An individual with a guarded personality struggles with showing their affection to other people. If someone you love is a guarded person, you know exactly what it means.
This is not a person who will tell you he or she loves you a dozen times a day. S/he will hardly ever tell you this. They will not give you compliments or express their affection in any other way. They won’t be using lovey-dovey names either. And of course, they will never talk about their feelings. Sounds familiar? If your loved one behaves in this way, it seems that you are in a relationship with a guarded person.
Yes, a person like this is not easy to deal with in a relationship. This kind of emotionally distant behavior may feel like they just don’t care. However, in reality, nothing could be further from the truth. Guarded doesn’t equal cold-hearted. More often than not, guarded people are deeply caring and loyal but have no way to show it to those they love.
Now, the question is, is there something wrong with people who have a guarded personality?

Why Do People Become Guarded?

Guarded behavior tends to stem from a person’s innate personality traits or early childhood experiences. But this is not always the case. Sometimes, you become guarded as a result of disappointments and emotional wounds.
Here are the most common factors that shape a guarded personality:

1. Innate personality traits

Inborn aspects of the personality such as a temperament type or introversion/extroversion can lead to guarded behavior in relationships.
It often has to do with emotional unavailability. However, when we say that someone is emotionally unavailable or detached, it doesn’t necessarily mean that they are cold-hearted. It may simply mean that a person lacks emotional intelligence or has trouble expressing their emotions.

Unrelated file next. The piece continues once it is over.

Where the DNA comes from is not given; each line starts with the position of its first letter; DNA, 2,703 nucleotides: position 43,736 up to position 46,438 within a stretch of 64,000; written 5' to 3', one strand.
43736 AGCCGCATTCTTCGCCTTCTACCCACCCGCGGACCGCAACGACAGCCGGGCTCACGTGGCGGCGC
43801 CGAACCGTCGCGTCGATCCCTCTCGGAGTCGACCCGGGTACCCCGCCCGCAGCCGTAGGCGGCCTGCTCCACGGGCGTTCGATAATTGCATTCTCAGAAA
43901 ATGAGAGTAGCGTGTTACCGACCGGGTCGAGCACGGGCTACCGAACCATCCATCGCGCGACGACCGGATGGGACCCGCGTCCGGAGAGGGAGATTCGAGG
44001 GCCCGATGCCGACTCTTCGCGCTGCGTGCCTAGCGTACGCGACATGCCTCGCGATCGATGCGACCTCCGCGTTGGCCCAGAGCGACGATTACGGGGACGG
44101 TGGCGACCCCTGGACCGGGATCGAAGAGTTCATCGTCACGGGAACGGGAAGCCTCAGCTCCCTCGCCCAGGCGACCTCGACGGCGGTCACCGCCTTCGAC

Moreover, studies show that while qualities like empathy and emotional intelligence can be improved, they tend to greatly rely on hereditary factors. Thus, your guarded loved one may be this way simply because of his or her genetic makeup.

2. Lack of parental love

Sometimes people become guarded because they, in turn, were raised by guarded and emotionally unavailable parents. And it’s not only about the genetic predisposition that we discussed above.
You see, it’s a vicious circle. Emotionally distant people don’t give enough affection to their children, and as a result, these children develop into emotionally distant adults.
Parental and especially maternal love is a basic factor that determines your approach to relationships as an adult. When your mother is emotionally unavailable, you don’t have a healthy example of handling and expressing emotions. And since most children unconsciously learn from their parents’ behavior, you may grow into a guarded adult too.

3. Trauma or negative past experiences

Sometimes we get overly withdrawn and guarded as a result of negative experiences such as a painful breakup or trauma. Once again, the roots of the guarded personality may be hidden in a person’s childhood.
Being a victim of childhood neglect or abuse distorts your ability to process emotions and form healthy relationships as an adult. You may suffer from mental disorders such as social anxiety. As a result, you develop trust issues and an intense fear of rejection and become overly cautious about approaching other people.
Similarly, negative relationship history can make you behave this way. For example, you may have been betrayed, cheated on, or taken for granted. You may have been through a few toxic and abusive relationships. Or maybe you feel like you attract the wrong people all the time and are disappointed with a fruitless search for the right partner.

4. Reserved personality

 
introvert in modern society
Many introverts struggle with expressing themselves in a relationshipBeing an introvert is not to say that you are a guarded person though. It just means that you are more restrained when it comes to showing your emotions and communicating your intimate thoughts to those around you.
So you won’t see an introvert calling someone a ‘bestie’ or a ‘friend forever’ a couple of weeks after meeting them. We are very careful about what we say and will never throw out big phrases like ‘I love you’ without actually meaning it.